609 F2d 919 United States v. A Librach
609 F.2d 919
UNITED STATES of America, Appellee,
Burton A. LIBRACH, Appellant.
United States Court of Appeals,
Submitted Sept. 20, 1979.
Decided Nov. 28, 1979.
Charles B. Blackmar, St. Louis, Mo., for appellant; John J. Relles, St. Louis, Mo. and Ronald L. Rothman, Clayton, Mo., on brief.
Frederick R. Buckles, Asst. U. S. Atty., St. Louis, Mo., for appellee; Robert D. Kingsland, U. S. Atty., St. Louis, Mo., on brief.
Before LAY, HEANEY, and BRIGHT, Circuit Judges.
BRIGHT, Circuit Judge.
Appellant Burton A. Librach appeals the denial of his motion for a new trial on recently discovered new evidence which, he alleges, had been withheld deliberately by the Government at the time of trial. The district court (Hon. John F. Nangle) considered the new evidence under the standards set forth in United States v. Agurs, 427 U.S. 97, 96 S.Ct. 2392, 49 L.Ed.2d 342 (1976), and denied the new trial motion. We affirm.
In a prior opinion remanding this case to the district court, we reviewed the history of the present litigation. United States v. Librach, 602 F.2d 165 (8th Cir. 1979). Briefly, Librach was convicted of filing a false claim and using a false document to obtain an urban renewal relocation payment. This court reversed that conviction and ordered a new trial because the Government suppressed evidence that it had paid its key witness, Robert Fowler, and had placed him in protective custody. United States v. Librach, 520 F.2d 550 (8th Cir. 1975) (Librach I ). At the new trial a second jury convicted Librach and we affirmed on appeal. United States v. Librach, 536 F.2d 1228 (8th Cir.), Cert. denied, 429 U.S. 939, 97 S.Ct. 354, 50 L.Ed.2d 308 (1976) (Librach II ).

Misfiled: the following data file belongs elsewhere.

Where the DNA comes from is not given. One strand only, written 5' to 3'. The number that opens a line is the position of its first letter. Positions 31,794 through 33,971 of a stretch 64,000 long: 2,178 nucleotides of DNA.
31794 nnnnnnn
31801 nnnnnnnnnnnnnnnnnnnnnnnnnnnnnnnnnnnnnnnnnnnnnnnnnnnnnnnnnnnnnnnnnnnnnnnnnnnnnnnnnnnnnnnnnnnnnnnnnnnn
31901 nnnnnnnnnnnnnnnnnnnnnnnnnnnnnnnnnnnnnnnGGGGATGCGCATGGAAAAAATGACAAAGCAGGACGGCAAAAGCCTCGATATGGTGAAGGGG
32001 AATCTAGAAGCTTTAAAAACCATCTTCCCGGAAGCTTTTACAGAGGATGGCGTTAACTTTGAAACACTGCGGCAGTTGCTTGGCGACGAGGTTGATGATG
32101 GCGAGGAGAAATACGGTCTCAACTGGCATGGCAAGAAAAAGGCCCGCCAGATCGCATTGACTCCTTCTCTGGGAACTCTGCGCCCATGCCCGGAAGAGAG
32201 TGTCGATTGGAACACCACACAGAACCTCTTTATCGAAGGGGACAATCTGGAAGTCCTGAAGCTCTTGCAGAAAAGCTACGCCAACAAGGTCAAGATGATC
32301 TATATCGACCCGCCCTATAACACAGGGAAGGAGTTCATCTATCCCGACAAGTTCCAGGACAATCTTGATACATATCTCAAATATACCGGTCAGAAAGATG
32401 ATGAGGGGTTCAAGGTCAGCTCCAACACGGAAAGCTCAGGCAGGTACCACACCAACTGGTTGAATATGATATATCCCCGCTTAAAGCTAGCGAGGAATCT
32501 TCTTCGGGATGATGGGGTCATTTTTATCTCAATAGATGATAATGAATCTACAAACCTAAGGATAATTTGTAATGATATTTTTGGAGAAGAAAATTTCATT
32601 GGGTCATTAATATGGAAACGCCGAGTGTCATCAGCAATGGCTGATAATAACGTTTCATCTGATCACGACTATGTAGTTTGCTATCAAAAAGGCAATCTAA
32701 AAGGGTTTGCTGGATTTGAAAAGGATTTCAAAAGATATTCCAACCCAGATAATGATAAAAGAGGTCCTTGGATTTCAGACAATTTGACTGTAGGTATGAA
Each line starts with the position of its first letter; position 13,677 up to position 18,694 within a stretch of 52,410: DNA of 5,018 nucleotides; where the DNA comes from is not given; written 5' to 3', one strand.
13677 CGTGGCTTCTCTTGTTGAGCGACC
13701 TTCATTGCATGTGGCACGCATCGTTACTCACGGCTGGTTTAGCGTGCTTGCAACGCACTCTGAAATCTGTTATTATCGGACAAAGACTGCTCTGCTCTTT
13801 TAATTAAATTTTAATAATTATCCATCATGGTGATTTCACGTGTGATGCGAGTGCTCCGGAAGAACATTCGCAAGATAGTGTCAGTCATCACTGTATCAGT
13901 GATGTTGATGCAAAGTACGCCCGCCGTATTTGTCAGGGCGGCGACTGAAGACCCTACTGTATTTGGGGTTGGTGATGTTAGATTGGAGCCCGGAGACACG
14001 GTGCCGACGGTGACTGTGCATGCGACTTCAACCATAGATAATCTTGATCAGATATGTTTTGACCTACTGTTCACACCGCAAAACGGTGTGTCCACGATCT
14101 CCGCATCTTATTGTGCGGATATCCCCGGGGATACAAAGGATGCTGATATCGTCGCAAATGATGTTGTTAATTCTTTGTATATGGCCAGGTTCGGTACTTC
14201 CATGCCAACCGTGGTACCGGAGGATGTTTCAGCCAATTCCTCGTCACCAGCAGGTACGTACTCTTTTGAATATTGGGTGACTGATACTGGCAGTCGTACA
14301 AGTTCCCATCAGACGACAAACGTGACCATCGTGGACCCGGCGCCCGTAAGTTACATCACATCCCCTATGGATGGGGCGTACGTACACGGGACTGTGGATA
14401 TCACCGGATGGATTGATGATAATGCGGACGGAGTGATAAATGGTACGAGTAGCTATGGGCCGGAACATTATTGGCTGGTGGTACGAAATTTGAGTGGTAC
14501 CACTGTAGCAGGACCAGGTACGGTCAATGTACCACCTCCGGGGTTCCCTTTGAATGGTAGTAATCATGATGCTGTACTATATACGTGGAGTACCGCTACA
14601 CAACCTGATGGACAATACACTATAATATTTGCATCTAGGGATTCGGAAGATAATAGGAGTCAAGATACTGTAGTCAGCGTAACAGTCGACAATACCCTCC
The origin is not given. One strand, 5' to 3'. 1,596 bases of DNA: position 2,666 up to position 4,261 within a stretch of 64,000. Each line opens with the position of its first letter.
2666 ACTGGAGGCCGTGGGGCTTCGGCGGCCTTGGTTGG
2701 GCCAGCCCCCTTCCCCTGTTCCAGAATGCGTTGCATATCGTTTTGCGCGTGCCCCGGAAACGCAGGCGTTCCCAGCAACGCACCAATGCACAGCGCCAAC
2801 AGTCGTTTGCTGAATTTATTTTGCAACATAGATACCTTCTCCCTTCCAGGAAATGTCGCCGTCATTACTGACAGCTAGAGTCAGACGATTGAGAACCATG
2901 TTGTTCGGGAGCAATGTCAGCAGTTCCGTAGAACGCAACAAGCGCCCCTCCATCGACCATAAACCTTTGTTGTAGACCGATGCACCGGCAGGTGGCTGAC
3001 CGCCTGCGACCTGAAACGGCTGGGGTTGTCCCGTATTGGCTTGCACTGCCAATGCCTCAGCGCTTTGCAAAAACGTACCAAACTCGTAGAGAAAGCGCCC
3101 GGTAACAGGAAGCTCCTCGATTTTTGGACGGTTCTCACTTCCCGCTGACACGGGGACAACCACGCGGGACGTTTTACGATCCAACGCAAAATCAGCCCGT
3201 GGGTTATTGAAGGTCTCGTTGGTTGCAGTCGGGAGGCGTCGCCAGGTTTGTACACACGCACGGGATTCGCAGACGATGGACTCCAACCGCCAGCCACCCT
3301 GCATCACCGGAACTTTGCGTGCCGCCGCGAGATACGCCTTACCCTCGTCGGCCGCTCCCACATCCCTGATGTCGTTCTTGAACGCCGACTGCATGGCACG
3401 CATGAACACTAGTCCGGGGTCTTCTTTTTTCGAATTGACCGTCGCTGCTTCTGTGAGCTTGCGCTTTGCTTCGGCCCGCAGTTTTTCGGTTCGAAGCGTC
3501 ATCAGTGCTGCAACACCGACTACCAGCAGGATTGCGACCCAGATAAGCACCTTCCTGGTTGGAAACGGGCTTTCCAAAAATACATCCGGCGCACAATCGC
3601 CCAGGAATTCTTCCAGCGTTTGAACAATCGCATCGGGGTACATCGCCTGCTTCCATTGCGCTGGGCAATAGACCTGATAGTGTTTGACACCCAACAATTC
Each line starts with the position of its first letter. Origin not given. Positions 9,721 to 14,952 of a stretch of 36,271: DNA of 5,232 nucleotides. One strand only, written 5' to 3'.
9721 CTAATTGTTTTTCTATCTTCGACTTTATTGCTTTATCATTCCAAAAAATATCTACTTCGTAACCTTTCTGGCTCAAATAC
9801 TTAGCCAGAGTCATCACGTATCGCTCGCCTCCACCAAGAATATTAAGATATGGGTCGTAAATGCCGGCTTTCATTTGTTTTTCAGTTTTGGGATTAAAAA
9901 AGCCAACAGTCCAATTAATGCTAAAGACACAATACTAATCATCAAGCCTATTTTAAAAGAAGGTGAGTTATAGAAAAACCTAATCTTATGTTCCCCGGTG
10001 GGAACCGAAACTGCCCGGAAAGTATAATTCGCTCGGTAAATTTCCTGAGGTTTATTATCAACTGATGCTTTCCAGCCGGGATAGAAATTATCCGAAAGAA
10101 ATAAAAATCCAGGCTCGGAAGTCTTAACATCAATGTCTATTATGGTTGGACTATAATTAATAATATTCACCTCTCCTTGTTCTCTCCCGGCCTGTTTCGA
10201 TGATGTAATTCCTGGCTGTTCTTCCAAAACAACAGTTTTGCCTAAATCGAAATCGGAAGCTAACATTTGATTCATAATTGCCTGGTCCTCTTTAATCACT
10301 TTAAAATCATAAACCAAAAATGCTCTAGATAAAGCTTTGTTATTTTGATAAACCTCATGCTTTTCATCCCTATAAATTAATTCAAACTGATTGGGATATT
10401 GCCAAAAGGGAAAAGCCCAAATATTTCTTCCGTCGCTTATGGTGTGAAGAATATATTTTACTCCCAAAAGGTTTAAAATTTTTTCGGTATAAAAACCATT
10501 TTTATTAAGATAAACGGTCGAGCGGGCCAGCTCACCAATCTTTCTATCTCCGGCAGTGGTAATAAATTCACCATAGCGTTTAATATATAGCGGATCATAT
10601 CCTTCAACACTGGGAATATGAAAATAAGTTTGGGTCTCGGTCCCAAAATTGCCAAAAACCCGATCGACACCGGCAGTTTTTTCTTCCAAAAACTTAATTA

Having successfully obtained new information from the Government under the Freedom of Information Act (FOIA), 5 U.S.C. § 552 (1976),1 once again Librach sought a new trial. The district court denied Librach's new trial motion. On appeal, we vacated the district court order and remanded for reconsideration in light of standards articulated in United States v. Agurs, 427 U.S. 97, 96 S.Ct. 2392, 49 L.Ed.2d 342 (1976), retaining jurisdiction over the appeal. United States v. Librach, 602 F.2d 165 (8th Cir. 1979) (Librach III ). In remanding for reconsideration, we said:
The district judge, who presided over both of Librach's trials, is in the best position to determine whether any of the newly discovered evidence requires a new trial under the Agurs standards. Therefore, we vacate the district court order as based on an erroneous legal standard and remand for further proceedings consistent with this opinion. (Id. at 167.)
The district court has reconsidered the appellant's motion in light of the Agurs tests, and in an unpublished opinion has denied relief to the appellant. The record as supplemented by proceedings on remand has been certified to us. The parties have submitted additional briefs relating to the district court's final order denying Librach a new trial. We now consider the merits of the appeal.